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RE: Feedback for draft-nottingham-http-link-header-03

From: Eran Hammer-Lahav <eran@hueniverse.com>
Date: Wed, 3 Dec 2008 01:45:31 -0700
To: Mark Nottingham <mnot@mnot.net>
CC: "ietf-http-wg@w3.org Group" <ietf-http-wg@w3.org>
Message-ID: <90C41DD21FB7C64BB94121FBBC2E723412797FC922@P3PW5EX1MB01.EX1.SECURESERVER.NET>

On 02/12/2008, at 5:38 PM, Mark Nottingham wrote:
>
> On 02/12/2008, at 6:33 PM, Eran Hammer-Lahav wrote:
> >>
> >> 1.  Introduction
> >>
> >>   This document defines typed link relations, independent of the
> >>   context they occur in.  It does so by clarifying the status of the
> >
> > I think 'context' needs to be clarified to mean 'content type' or
> > 'transport'. Without the next sentence, this seems to imply that
> > instances of the Link header are not context-sensitive, which they
> > are (resource, representation, etc.).
>
> I'm not sure what you're getting at here; this sentence isn't talking
> about the Link header at all...

Link header is just one instance of 'typed link relations'. The first time read this, before reading the next sentence, I was a bit confused as to what you meant by 'context'. It might just be my expectations from reading the previous draft which was about Link headers.

> >>   The context of links conveyed in the Link header field is the
> >>   representation that the header is part of.
> >
> > This makes sense since the header is provided in the context of the
> > representation. However, is there a way to indicate that a link is
> > persistent across representations and is not representation-
> > specific? Do 404 and 303 considered representations?
>
> *sigh* this is the tricky bit; HTTPbis has at least one open issue on
> this. I believe the current position is that all messages have
> entities, and all entities are representations, the trick being that
> the representation isn't always of the resource which the request was
> sent to; sometimes it's an "anonymous" representation.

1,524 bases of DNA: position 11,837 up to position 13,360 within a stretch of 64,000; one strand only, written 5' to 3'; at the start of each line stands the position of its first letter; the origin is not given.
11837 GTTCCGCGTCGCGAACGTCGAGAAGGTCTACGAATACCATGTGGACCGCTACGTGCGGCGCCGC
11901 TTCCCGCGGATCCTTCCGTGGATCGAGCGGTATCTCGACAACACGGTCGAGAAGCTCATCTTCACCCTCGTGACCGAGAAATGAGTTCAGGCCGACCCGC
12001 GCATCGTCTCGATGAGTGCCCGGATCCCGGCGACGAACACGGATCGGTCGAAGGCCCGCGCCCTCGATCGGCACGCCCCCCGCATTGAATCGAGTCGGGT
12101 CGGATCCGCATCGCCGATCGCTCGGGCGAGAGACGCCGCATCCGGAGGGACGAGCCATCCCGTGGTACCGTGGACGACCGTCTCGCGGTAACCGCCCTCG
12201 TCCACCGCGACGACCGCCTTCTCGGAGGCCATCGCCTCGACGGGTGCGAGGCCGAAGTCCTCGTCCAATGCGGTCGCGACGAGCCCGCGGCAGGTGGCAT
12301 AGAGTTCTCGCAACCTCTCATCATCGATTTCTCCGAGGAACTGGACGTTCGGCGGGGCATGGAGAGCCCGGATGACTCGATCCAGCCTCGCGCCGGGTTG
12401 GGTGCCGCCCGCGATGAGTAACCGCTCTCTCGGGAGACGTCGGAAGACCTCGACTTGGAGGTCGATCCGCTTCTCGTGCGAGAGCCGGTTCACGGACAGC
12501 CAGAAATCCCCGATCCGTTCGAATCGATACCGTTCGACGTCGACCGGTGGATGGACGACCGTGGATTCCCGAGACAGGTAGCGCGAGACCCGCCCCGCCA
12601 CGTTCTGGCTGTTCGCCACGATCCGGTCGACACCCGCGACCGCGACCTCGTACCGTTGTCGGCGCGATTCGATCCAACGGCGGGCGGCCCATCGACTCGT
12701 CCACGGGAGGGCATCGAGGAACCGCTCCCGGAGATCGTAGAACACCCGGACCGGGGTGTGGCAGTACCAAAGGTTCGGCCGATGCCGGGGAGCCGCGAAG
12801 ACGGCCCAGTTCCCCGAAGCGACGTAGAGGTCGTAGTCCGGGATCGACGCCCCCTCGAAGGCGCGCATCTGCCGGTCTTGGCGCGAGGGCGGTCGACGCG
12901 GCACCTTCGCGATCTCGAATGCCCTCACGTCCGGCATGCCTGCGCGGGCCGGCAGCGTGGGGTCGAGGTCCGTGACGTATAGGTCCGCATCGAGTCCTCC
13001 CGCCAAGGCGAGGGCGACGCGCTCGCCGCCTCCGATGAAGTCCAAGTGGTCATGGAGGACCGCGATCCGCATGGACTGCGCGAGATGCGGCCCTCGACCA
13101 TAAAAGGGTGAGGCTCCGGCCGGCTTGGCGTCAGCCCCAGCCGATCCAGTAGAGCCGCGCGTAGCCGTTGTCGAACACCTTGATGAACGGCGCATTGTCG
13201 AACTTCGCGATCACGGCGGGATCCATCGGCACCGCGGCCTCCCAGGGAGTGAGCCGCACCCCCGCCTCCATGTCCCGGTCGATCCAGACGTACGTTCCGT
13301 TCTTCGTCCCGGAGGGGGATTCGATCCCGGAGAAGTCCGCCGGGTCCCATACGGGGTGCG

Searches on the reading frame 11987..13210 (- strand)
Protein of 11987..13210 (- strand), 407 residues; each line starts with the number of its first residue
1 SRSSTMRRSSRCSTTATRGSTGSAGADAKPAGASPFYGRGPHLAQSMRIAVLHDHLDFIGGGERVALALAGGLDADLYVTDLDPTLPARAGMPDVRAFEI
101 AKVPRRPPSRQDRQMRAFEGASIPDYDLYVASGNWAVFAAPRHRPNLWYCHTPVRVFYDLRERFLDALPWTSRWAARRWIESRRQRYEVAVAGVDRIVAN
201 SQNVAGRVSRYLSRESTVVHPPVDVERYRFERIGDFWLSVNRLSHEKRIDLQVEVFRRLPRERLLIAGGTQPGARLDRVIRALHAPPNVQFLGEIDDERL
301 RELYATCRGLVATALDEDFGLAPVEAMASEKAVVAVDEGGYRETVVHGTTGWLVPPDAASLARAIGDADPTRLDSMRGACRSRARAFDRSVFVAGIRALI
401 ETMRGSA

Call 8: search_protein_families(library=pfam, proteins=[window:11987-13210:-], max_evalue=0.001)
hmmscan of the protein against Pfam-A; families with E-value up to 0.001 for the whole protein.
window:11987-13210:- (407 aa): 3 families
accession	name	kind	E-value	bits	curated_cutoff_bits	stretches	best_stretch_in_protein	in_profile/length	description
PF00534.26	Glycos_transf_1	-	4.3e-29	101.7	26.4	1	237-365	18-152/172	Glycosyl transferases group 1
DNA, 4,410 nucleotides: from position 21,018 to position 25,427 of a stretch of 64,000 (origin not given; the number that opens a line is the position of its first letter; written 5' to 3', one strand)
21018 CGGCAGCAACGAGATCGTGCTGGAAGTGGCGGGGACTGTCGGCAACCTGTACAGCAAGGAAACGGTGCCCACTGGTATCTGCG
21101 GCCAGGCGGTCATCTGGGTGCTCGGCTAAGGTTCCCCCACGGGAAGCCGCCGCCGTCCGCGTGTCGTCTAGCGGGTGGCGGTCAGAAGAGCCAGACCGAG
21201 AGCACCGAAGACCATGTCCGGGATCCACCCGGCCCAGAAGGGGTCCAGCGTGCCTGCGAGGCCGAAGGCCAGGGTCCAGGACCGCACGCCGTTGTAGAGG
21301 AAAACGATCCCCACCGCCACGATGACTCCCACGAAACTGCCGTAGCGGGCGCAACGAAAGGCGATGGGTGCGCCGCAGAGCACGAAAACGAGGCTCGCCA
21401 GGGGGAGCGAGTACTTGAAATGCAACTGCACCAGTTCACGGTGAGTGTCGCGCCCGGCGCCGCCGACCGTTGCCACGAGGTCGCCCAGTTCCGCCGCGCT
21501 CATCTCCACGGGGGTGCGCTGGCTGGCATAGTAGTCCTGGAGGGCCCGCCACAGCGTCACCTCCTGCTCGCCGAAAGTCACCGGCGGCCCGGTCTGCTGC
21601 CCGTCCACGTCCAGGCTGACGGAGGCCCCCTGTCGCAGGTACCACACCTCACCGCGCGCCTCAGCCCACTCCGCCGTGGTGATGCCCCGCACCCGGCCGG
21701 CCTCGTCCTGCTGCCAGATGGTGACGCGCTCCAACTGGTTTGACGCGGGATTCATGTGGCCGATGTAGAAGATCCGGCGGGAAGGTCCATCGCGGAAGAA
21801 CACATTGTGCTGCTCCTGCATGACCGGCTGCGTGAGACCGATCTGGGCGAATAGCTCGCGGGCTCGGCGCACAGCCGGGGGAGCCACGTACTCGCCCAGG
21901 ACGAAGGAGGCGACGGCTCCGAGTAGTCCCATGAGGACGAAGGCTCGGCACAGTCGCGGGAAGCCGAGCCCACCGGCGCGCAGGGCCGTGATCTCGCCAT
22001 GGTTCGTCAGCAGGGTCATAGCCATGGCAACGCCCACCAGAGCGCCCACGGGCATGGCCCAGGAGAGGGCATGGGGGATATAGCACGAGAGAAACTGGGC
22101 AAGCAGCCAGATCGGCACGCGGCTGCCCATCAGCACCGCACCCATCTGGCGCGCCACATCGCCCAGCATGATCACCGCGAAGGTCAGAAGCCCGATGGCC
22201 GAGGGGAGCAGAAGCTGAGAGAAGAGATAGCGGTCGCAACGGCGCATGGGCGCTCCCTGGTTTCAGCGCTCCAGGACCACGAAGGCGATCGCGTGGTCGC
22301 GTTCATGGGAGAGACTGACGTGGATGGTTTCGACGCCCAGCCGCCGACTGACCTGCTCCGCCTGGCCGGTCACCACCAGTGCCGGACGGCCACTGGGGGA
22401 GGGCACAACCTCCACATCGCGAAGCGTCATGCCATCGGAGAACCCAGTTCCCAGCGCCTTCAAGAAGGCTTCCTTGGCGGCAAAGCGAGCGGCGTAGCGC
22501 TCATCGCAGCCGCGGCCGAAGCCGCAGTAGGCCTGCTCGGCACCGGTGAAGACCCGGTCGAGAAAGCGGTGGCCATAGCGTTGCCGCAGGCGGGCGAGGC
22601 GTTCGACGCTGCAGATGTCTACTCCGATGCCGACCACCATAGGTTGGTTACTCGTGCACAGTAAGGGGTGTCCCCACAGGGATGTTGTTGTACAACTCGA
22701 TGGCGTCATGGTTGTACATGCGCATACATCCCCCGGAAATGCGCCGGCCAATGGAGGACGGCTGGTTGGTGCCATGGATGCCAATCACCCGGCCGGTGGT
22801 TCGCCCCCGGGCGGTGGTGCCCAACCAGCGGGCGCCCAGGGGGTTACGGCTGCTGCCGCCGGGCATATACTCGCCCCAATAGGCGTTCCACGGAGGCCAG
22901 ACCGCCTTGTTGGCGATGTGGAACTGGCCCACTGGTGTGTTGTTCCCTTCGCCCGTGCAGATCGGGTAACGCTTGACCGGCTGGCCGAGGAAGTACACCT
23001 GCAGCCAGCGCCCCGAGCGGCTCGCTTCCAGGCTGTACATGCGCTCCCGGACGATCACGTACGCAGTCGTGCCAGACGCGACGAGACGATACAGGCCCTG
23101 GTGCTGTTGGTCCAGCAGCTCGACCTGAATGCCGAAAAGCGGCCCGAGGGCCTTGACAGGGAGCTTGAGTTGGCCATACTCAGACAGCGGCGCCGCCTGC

For my use cases, I can live with the application specifying how this should be handled.

> >>   Each link-value MUST have at least one "rel" or "rev" parameter
> >> whose
> >>   value indicates the relation type.  If the "rel" parameter is
> used,
> >>   it indicates that the link's direction for that relation type is
> >>   outbound; if the "rev" parameter is used, the given relation
> type's
> >>   direction is inbound.
> >
> > Is 'rev' considered as authoritative as 'rel' (as in, 'type' is non-
> > authoritative, just a hint)? Forward looking links using 'rel' are
> > clearly authoritative as they indicate the view-point of the
> > resource, which has the authority to declare its own perceive links
> > to other resources. However, 'rev' can go both ways. It seems to be
> > semantically equivalent to an identical 'rel' coming from the linked
> > resource. For example:
> >
> > Resource A: Link: <http://example.com/b>; rel="friend"
> > Resource B: Link: <http://example.com/a>; rev="friend"
> >
> > If the two are semantically identical, 'rev' must be non-
> > authoritative as it serves as a hint as to what another resource
> > view the relationship as: "A declares B to be <<its friend>>, B
> > hints that A <<declares B its friend>>". However, if 'rev' is meant
> > to be authoritative, the two links above cannot be semantically the
> > same, as they read: "A declares B to be <<its friend>>, B declares
> > that A <<consider it a friend>>". The question is, is 'rev' simply
> > an implied 'rel' from the other direction (and so, non-
> > authoritative), or 'rev' is a reverse "opinion" of 'rel' which is
> > completely relative to the resource regardless of any actual 'rel'
> > from the other direction (and so, authoritative).
>
> This draft isn't attempting to establish a framework for semantics or
> trust, and I'm tempted to take out anything that might imply this...

I think at a minimum it needs to clearly define the relationship between 'rel' and 'rev'. This is why I liked it better when 'rev' was dropped. If you only have 'rel', you can express 'rev' with another 'rel' value, and that will solve my issue. If you keep both, I can't see how you can avoid explaining their relationship to one another as listed in the example above.

EHL
Received on Wednesday, 3 December 2008 08:46:14 GMT

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